Many thanks to Penrith Body Repairs and Eden Hall Estate
for facilitating this camera's location. In the early hours of a dark March morning in 1968, amidst a powerful westerly gale and the raging torrent of floodwaters in the River Eden, the historic Langwathby Bridge, which had stood for three centuries and carried the Penrith to Alston road over the river, unexpectedly collapsed. Without warning, an eighty-yard chasm appeared in the road, while the remnants of the bridge settled in a chaotic heap of debris amid the fury of the swollen river.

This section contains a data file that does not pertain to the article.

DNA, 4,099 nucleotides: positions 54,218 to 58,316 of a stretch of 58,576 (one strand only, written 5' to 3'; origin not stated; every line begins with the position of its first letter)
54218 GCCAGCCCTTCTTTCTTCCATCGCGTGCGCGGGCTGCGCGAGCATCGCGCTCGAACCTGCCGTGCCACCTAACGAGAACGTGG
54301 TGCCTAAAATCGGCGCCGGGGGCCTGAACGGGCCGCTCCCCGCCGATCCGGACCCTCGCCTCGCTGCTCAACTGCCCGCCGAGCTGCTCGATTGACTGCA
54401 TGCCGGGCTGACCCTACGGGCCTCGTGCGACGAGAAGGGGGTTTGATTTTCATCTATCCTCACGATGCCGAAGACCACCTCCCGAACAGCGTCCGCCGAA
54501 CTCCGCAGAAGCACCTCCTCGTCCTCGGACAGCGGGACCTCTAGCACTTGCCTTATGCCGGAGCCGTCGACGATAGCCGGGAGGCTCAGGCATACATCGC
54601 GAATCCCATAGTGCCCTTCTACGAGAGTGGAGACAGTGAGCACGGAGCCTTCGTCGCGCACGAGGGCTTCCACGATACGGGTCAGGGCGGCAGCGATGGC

Merely ten minutes before the collapse, a local resident, Mr. Peter Smith of Milestone House in Melmerby, had driven across the bridge toward Penrith. Upon encountering flooding on the road ahead, he reversed his vehicle back to the Langwathby side. Mr. Smith, seeking assistance, proceeded to a telephone and began calling Penrith when all communication abruptly ceased, coinciding with the bridge's collapse at precisely 5:20 am.To this day, the residents of the area recount the storm that struck on the night of Saturday, March 23, 1968, as they navigate the temporary girder bridge erected over the Eden. The storm resulted in widespread flooding and extensive damage along the course of the River Eden, with Appleby suffering particularly severe consequences. However, the most dramatic event was the sudden collapse of the Langwathby Bridge on the following morning.Mr. Jim Monkhouse, a resident of Langwathby, had stood on the bridge at midnight and felt it tremble under the weight of the rushing water. He believed that a large tree, carried downstream by the flood, must have struck the keystone of the pier on the Langwathby side, causing its collapse and subsequent destruction of the roadway. Additionally, he speculated that the elevation of the road on the Penrith side, which had been raised several feet on an embankment, may have contributed to the disaster by impeding the flow of floodwater beneath the bridge's arches.Despite the road's elevation, it failed to prevent flooding, reaching as far back as the Edenhall-Great Salkeld crossroads. Consequently, the occupants of Toll Bar Cottage, situated at this junction, had to be evacuated in the early hours of Sunday with the assistance of Penrith firefighters.News of the bridge collapse spread through radio broadcasts, attracting numerous onlookers to both sides of the bridge on Sunday. Among the curious spectators was Mr. Edward Short, the Postmaster General in the Labour Government at the time. He observed an enterprising effort by Post Office engineers to restore communication to the Langwathby area. The engineer-in-charge, Mr. Herbert Haythornthwaite, attempted to establish connections by throwing lines across the river, but his efforts proved unsuccessful. Eventually, he enlisted the skills of champion archer Mr. David Farrer from Carleton, Penrith. Using a bow borrowed from Mr. Norman Little's son in Langwathby, Mr. Farrer shot multiple arrows across the river, but the lines they carried were too heavy. However, an angler came forward and offered a length of lightweight fishing line, and with the help of this nylon line, the arrow successfully traversed the eighty-yard gap. Heavier lines were then hauled across, followed by a cable, ultimately enabling Mr. Short to communicate via telephone with Mr. Haythornthwaite on the far side of the river.The Langwathby Bridge had stood since at least 1686, as evidenced by the engraved date on one of its facing stones. Early bridges spanning the River Eden consisted of stock-bridges, consisting of planks placed on bearers supported by logs or stocks. These stocks were eventually replaced by stone pillars known as "jewels," but stone arches were not introduced in this region until after the Restoration in 1660. In neighboring Westmoreland, the Quarter Sessions conducted an examination of bridge conditions following the devastating Civil War. In 1679, they issued an order for a levy of 5d in the £ upon the Barony of Appleby for the next seven years to fund bridge repairs. At the end of this period, in 1686, an inspection of the restored bridges was mandated.